Especially when music is involved.

Cut for BSG *and* Watchmen Spoilers! )

Appropriately enough, I posted this on Joseph Campbell's birthday.
athelind: (Default)
It's Day 3 of this cold, and Your Obedient Serpent's brain is rambling through those twisted corridors that squeeze between sinus pressure, DayQuil, and something akin to stir-craziness.

In this mental state, I happened to observe that, while I have achieved the highbrow milestone of hearing "The William Tell Overture" without thinking of The Lone Ranger, and have occasionally even listened to "Also Sprach Zarathustra" without thinking of 2001: a Space Odyssey, it was going to be a long time before I could hear Bob Dylan's classic "All Along The Watchtower" without thinking of both Battlestar Galactica and Watchmen.



Of course, the Watchmen movie and the BSG finale are still very much on my mind. When I'm in the altered states of consciousness that being sick always seems to induce, and my mind is dwelling on two vivid and engrossing works and worlds... I start to see... connections.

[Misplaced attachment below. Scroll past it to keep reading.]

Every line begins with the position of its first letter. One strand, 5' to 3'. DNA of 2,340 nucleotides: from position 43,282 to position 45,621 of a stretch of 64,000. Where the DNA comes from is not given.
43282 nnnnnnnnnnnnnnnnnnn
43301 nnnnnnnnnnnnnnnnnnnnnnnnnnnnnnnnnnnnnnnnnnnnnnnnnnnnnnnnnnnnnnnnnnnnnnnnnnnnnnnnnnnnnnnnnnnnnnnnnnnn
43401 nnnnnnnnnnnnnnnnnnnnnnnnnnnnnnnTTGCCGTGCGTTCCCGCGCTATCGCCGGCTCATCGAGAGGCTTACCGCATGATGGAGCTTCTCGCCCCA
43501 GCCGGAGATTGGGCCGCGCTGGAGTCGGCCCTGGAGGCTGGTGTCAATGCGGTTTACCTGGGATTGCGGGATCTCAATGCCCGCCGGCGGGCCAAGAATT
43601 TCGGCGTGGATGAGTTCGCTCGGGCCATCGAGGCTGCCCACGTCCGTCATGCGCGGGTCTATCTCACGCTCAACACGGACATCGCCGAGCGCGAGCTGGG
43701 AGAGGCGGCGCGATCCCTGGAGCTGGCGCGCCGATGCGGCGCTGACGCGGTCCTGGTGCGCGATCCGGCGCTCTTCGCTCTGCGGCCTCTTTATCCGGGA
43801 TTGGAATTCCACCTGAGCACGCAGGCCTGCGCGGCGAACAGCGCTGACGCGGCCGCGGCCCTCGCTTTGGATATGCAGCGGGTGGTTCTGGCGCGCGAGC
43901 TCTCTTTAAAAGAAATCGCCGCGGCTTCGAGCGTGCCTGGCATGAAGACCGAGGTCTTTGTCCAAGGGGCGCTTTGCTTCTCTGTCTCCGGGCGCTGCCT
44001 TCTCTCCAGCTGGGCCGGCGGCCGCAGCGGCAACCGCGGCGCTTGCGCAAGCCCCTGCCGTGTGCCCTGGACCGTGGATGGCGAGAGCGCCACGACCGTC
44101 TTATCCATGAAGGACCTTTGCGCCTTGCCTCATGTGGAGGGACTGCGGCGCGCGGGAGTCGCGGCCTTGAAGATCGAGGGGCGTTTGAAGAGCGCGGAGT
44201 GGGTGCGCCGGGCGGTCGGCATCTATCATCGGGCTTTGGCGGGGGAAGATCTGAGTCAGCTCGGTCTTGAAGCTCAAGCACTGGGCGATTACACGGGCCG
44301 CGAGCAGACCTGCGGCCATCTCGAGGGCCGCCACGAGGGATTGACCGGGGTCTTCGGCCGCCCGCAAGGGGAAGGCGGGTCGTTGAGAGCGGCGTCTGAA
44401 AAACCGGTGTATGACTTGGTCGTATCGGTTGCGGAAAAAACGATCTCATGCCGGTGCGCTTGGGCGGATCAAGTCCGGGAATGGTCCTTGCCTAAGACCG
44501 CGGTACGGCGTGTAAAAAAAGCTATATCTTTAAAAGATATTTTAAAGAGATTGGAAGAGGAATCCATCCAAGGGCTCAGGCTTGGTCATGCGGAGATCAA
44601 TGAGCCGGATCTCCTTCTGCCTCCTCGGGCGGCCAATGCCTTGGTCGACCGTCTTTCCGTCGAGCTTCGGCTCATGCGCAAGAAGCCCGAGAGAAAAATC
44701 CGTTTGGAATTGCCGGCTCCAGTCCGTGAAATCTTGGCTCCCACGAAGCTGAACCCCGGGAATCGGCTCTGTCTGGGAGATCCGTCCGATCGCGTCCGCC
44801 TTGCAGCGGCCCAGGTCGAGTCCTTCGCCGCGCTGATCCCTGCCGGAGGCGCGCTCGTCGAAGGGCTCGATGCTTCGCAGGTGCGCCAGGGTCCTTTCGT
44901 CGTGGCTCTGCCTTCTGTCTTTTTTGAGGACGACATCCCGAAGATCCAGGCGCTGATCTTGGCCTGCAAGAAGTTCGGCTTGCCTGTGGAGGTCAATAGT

Especially when music is involved.

Cut for BSG *and* Watchmen Spoilers! )

Appropriately enough, I posted this on Joseph Campbell's birthday.
athelind: (hoard potato)
Watchmen, in brief:

Both [livejournal.com profile] quelonzia and I really enjoyed it, demonstrating that it worked both as a movie, for someone unfamiliar with the story, and as an adaptation, for someone who's read it a dozen times or more since it came out.

There's a lot more I can say about it, but it only seems to come out in conversation. When I sit down to try and just write, I come up blank. That's why it's taken me two weeks to present even this much.

I will say that, in my estimation, Snyder made a good stab at examining the superhero movie in his own way, just as Moore and Gibbons scrutinized the superhero comic book all those years ago.

The Battlestar Galactica finale, also in brief:

Whoa.

Again, Quel and I both loved it -- and yes, we both cried. Long-standing questions were answered -- and others weren't. As far as I'm concerned, though, they picked the right questions to leave unanswered.

I also suspect that this ending may be close to the one that Glen Larson really intended for the original series.


athelind: (Default)
Watchmen, in brief: